Reviews London TheatreWest End & Central Published 27 June 2016

Review: Miss Revolutionary Idol Berserker at the Barbican

Barbican Pit ⋄ 22nd June - 2nd July 2016

NORMAL THEATRE SUCKS! Amelia Forsbrook is soaked, glittered and submerged in the excess of J-pop fandom.

Amelia Forsbrook
Miss Revolutionary Idol Berserker at the Barbican.

Miss Revolutionary Idol Berserker at the Barbican.

There’s theatre that leaves no space between audience and performer, and then there’s theatre that equips you with a waterproof poncho and set of eye plugs before blasting you with water, glitter confetti, costumes, seaweed, plastic balls and a company so energetic they make the floor shake. Oh – and there’s theatre that does all this while two dancers stand in the already cramped space between rows C and D, humming furiously while licking each other’s tongues.

Perhaps, then, it’s only fitting that this fourth wall smashing wipe-clean pot of mayhem is a production all about audiences. Presented as part of LIFT festival, this 25-strong troupe, led by Toco Nikaido, contorts the focus of a traditional show to shed light – and so much else – on the fans. Taking wotagei as its starting point – that sugar-fuelled, home-crafted, high-octane group choreography seen at J-Pop gigs – Miss Revolutionary Idol Berserker is a love letter to those who devote their lives to their cultural heroes. Like the apple that fell close to the tree, before turning into a environment-dominating digital corporation, this fan-fuelled seed shoots away from its inspirational parent to generate a central immersive experience in its own right. The result is overbearing, anxiety-inducing and wring your trousers out soggy. But in its re-centering of audiences within the infinity mirror of spectacle, it is also extraordinary in the most thrilling sense.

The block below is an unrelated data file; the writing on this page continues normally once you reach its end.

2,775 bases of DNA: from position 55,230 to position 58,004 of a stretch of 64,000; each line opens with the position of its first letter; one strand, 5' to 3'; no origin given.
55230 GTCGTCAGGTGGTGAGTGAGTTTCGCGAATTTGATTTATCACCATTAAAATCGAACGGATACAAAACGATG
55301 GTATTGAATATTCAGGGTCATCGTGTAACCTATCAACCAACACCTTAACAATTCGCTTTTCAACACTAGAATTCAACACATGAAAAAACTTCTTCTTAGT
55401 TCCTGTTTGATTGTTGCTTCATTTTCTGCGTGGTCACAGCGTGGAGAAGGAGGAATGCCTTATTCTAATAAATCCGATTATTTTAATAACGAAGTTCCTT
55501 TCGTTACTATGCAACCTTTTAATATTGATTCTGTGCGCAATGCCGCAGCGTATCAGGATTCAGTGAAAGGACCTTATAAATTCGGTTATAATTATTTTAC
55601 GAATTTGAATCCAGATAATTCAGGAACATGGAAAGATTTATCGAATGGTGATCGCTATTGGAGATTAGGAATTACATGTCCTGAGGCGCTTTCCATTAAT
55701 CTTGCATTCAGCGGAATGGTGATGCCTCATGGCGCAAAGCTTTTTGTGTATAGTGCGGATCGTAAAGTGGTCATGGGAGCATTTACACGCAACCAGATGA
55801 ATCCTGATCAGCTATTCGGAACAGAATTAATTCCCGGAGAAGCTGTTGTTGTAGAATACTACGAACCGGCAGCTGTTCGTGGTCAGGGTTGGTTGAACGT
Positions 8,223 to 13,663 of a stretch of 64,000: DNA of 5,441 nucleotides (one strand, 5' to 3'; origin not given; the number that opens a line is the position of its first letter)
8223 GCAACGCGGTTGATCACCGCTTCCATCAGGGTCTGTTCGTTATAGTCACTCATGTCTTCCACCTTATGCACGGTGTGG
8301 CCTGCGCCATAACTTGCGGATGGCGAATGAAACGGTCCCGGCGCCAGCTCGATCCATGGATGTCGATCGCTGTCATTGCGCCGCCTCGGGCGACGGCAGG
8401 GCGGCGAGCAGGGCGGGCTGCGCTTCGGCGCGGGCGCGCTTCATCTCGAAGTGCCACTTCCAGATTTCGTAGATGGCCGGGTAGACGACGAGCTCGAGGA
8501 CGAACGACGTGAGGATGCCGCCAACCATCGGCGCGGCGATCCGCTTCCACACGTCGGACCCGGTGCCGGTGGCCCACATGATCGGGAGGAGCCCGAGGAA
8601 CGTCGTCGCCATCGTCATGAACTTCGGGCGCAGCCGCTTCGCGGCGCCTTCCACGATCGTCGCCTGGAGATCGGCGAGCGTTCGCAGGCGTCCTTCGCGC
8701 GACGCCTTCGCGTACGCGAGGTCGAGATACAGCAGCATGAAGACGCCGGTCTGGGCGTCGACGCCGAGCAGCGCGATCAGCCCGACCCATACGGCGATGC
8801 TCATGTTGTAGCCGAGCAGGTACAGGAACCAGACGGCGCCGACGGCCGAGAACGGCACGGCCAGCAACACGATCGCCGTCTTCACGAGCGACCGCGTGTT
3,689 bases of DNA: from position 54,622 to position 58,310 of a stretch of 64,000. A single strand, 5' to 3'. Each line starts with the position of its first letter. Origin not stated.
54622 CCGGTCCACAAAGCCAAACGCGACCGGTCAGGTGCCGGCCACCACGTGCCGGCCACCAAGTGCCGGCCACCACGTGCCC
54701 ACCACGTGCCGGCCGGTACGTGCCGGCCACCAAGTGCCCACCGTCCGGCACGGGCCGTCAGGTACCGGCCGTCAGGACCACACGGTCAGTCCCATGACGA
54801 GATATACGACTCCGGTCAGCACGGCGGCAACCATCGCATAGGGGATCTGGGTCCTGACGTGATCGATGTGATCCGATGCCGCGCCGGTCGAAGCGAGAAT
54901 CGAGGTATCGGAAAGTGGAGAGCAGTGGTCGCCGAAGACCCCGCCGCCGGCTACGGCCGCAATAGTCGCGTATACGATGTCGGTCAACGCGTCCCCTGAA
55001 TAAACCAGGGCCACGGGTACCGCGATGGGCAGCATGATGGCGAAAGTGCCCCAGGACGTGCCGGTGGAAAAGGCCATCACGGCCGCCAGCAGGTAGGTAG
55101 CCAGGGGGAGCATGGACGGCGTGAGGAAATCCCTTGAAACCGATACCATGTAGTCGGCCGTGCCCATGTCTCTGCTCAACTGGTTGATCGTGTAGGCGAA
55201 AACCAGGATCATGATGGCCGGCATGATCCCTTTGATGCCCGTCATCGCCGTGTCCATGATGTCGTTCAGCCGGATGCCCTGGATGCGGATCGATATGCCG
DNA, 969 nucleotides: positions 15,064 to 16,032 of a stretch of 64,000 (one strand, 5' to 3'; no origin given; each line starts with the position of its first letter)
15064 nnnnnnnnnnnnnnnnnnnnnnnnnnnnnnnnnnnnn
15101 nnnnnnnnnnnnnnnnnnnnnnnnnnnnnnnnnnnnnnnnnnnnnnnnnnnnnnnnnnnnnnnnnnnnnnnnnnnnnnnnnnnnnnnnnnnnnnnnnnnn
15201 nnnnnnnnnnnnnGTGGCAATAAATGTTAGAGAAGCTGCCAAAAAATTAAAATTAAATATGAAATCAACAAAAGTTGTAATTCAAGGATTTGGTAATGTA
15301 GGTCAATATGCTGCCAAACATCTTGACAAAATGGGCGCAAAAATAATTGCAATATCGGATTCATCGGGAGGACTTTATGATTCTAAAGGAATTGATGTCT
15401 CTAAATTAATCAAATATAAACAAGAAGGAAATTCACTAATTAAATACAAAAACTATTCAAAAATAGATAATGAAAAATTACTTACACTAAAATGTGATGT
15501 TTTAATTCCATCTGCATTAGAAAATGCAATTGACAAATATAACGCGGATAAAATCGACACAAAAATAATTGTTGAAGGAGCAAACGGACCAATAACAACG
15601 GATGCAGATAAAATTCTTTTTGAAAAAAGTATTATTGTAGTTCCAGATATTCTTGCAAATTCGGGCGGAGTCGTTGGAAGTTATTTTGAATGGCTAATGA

Through an energetic 45 minutes, Nikaido’s troupe delivers a piece of performance art that is as self aware and tightly coordinated as it appears chaotic and impulse-led. In an opening by Kyle – “The Translator” – Yamada, we are introduced to “shy and modest” Nikaido, who storms onto stage with striped socks, a large, velvet crown and a bucket full of Japanese exclamations – commands that, in their frequency and intensity, rival any other missiles delivered tonight. Despite her introduction, the only time Nikaido can be described as anything like retiring, is when she retreats to the tech desk to continue barking orders and blowing her whistle until the end of the performance.

Concerned as much with what happens around the stage as what happens on it, this night in a theatre borrows from both promenade and site specific trends – offering a study into the relationships forged between performers and audiences, as it delivers what, at times, feels like reaction without stimulant. Under the acid colour scheme, and in-front of sickly, bubble-font slogans that are, in turn, obscured by leotard-clad bodies, Miss Revolutionary Idol Berserker presents a collage of found theatrical experience. We begin with the Kabuki masks, the lanterns and the parasols of Japan’s traditional theatre scene, before catapulting through some more local references – from the accordions and baker boy hats of Les Mis, to Aladdin’s lamp. “NOMAL [sic] THEATRE SUCKS”, proclaims a banner. Thankfully, this is far from normal.